John Gibb was born on the 2nd. of April, 1831 in Faulds Toll Bar, Cumbernauld, Scotland. He was the eldest surviving son of David Gibb and Mary, nee Walker. Herbert Buchanan Gibb, his brother, also born in Cumbernauld, was a breeder of pedigree dogs, some of which were sold to the Tzar of Russia, as well as noblemen from many other countries. He won many cups and prizes. He was also an importer of Shetland ponies. William Gibb, the youngest brother, was born at Merkland Cottage, Kirkintilloch. He was an artist and poet and became City Cashier of Glasgow. He arranged for musical performances in Parks and Halls, which were highly popular. He won many cups and prizes for sports. Jessie (Jannet) Gibb, their sister, came to Christchurch. She married George Dickinson who had won fame as a cricketer. He built a huge indoor covered cricket pavilion where the best cricketers used to meet to play and enjoy his hospitality. George owned a large farm which he named after his cousin, the Duchess of St. Albans. The name, St Albans, was later retained for the whole suburb. The John Walker Gibb family would visit the Dickinson aunt and uncle riding in a swaying coach up Springfield Road with the horses’ harness jingling and jangling. It seemed to them that it was a long way out into the country! The children greatly enjoyed these visits as Great Aunt Jessie always gave them a wonderful time and sent them home with presents. The Dickinson’s did not have any children of their own.
John Gibb married Agnes Crichton in 1853 and their first child, a stillborn son, arrived later that year. Two years later Agnes died, aged 27years, giving birth to a second son, David. David also died aged 4 months. John married Marion Menzies, the daughter of William Menzies and Elizabeth Fritch, on the 19th. Feb, 1857 in Bonhill, Dumbartonshire. John and Marion lived at Innellan near Dunoon on the North side of the Firth of Clyde where he was contracted by the land owner, Malcolm Campbell, to supervise the building of a model township. This was a town of very substantial homes with, eventually, a very famous Hotel on a lower level of the hill on which John’s home was built. John Walker Gibb was born here on the 6th. December, 1857, followed by William Menzies on 18th. November, 1859, Herbert Buchanan on the 8th. of September, 1861, Elizabeth Menzies Reid on 18th. December, 1863, Mary Agnes on the 15th. January, 1866, Jessie Menzies on the 9th. October, 1867, Marion Menzies on 2nd. February, 1870 and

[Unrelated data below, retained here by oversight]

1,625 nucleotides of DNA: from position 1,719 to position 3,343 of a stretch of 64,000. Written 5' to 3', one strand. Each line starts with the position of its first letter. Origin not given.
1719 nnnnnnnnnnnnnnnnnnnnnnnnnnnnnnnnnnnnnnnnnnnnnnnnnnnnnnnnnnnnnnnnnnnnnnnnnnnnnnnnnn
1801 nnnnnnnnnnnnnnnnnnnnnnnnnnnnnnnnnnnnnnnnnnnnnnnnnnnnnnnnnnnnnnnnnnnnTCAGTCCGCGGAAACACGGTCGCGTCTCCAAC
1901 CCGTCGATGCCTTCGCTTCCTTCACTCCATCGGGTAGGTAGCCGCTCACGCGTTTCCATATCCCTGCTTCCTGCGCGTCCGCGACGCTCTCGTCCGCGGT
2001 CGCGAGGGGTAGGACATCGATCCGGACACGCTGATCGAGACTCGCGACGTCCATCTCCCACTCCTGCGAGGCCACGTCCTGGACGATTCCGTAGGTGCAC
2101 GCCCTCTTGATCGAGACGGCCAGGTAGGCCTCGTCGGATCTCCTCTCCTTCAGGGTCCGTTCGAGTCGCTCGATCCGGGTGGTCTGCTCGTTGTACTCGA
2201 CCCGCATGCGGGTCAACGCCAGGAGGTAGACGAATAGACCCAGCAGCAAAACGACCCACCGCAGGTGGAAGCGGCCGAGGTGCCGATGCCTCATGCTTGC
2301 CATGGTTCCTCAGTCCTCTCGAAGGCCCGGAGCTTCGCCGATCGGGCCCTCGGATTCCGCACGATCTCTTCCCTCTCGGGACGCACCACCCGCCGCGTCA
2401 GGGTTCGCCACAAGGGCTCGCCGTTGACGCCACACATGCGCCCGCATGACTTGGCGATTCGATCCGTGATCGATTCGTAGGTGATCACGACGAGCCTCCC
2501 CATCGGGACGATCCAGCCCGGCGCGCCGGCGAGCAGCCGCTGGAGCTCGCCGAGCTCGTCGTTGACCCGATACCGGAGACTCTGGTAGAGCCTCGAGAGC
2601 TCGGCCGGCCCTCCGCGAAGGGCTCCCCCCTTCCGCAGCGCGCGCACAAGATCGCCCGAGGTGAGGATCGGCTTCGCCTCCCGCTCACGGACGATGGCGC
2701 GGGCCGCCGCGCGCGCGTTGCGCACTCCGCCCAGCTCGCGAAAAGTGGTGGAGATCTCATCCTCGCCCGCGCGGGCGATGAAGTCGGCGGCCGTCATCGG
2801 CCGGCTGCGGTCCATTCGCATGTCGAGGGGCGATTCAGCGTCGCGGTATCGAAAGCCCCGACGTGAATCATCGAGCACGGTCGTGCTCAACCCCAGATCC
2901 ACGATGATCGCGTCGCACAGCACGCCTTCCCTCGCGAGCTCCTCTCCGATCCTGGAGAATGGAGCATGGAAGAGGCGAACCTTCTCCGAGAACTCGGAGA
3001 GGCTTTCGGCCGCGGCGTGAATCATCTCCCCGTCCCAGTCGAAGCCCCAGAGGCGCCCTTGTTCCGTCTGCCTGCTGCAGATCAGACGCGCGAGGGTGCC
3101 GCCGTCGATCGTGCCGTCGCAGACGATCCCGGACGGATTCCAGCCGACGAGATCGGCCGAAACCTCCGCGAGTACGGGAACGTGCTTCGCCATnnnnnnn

Gabriel Benny Menzies on 26th. November, 1871. Sadly Mary Agnes died in 1870 and, during an epidemic in 1873, Marion Menzies died on the 24th. of December, Jessie Menzies on the 25th. of December and Elizabeth Menzies Reid on the 30th. of December.
The deaths of the three girls was devastating for the family and over the next two years it was decided that a new life in New Zealand would perhaps be a good idea. So it was that on the 27th. of June, 1876 John, Marion and the four young men of the family embarked on the Merope at Gravesend to make the trip to Lyttelton, New Zealand arriving after 91 days on the 26th. of September. Also in their party were two orphaned nieces, Robina and Isabella Menzies, young women whose married sister came out to New Zealand at a later date.
John Gibb had studied Art from a young age with John Mackenzie of Greenock and had exhibited for some years with the West of Scotland Institute and Glasgow Institute of Fine Arts. On the voyage from England he spent his time painting and on arrival in New Zealand was able to hold an Exhibition of his efforts.